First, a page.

Father Robert Drinan, long a leading advocate of human rights, has had a distinguished career serving as a U.S. congressman from Massachusetts, as Dean of the Boston College Law School, and now as Professor of Law at Georgetown University Law Center. Father Drinan's new book, Can God and Caesar Coexist?: Balancing Religious Freedom and International Law, sensitively and persuasively sets out the often tortuous relations among religion (the God of his title), national governments (Caesar), and international law (the new and possibly helpful partner in this relationship). My essay employs the facts and arguments in Father Drinan's Can God and Caesar Coexist? as a sounding board for a single, central observation. In the oftentimes dysfunctional family of faith, the state, and international law, it is international law that is very much the weak sister, doomed to play a humble and subservient role vis-A-vis the much more powerful figures of religion and the sovereign state. I think Father Drinan and I agree that it will be extraordinarily difficult for international law, the Cinderella of the tale, to rise up to engage either faith or the state on anything like an even playing field.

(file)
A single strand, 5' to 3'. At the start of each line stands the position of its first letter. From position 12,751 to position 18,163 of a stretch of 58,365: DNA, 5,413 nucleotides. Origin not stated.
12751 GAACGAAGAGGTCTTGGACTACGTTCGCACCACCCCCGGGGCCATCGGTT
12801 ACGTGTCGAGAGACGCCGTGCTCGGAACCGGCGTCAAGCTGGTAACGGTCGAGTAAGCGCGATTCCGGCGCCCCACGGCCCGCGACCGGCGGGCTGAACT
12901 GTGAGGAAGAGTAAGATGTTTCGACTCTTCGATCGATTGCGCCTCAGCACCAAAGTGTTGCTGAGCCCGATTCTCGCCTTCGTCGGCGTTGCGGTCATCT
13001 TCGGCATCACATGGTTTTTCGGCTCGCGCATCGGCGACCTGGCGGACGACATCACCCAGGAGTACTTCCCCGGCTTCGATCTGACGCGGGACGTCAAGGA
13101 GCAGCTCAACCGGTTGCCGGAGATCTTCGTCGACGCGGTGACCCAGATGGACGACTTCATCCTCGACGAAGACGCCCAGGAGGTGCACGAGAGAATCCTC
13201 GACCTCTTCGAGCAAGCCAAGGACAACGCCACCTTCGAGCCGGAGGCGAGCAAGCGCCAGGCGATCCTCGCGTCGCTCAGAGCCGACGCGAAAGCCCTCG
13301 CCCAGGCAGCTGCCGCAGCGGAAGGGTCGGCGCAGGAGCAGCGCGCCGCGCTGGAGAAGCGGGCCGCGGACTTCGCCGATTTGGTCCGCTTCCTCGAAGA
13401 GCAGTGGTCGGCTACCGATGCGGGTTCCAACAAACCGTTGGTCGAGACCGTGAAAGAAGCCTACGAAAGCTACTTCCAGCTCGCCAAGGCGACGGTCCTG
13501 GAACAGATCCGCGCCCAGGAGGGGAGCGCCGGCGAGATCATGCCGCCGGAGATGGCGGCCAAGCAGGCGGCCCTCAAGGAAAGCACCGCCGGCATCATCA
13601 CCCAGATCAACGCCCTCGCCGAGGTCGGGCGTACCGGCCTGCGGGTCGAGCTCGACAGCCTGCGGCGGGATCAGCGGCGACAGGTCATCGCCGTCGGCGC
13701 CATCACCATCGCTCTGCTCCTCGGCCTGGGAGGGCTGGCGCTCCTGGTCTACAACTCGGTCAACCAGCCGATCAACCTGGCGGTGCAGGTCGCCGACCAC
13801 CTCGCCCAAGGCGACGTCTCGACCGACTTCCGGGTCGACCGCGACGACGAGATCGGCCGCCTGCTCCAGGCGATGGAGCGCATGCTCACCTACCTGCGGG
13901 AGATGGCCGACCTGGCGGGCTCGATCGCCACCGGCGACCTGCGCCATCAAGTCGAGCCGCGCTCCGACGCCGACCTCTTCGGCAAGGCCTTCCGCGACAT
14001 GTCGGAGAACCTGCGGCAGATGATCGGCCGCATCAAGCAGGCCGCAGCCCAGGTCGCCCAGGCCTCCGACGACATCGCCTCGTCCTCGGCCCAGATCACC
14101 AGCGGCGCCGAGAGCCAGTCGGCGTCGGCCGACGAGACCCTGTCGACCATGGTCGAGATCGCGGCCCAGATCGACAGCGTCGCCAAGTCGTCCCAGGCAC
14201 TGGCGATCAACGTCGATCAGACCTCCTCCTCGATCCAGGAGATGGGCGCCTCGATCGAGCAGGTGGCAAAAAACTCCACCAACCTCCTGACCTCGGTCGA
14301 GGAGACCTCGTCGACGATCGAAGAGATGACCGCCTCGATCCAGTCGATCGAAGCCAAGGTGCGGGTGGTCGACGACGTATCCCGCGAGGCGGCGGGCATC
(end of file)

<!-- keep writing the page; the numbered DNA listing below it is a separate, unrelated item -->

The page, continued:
Janis, Mark Weston, "Faith, the State, and the Humility of International Law" (2006). Faculty Articles and Papers. 222.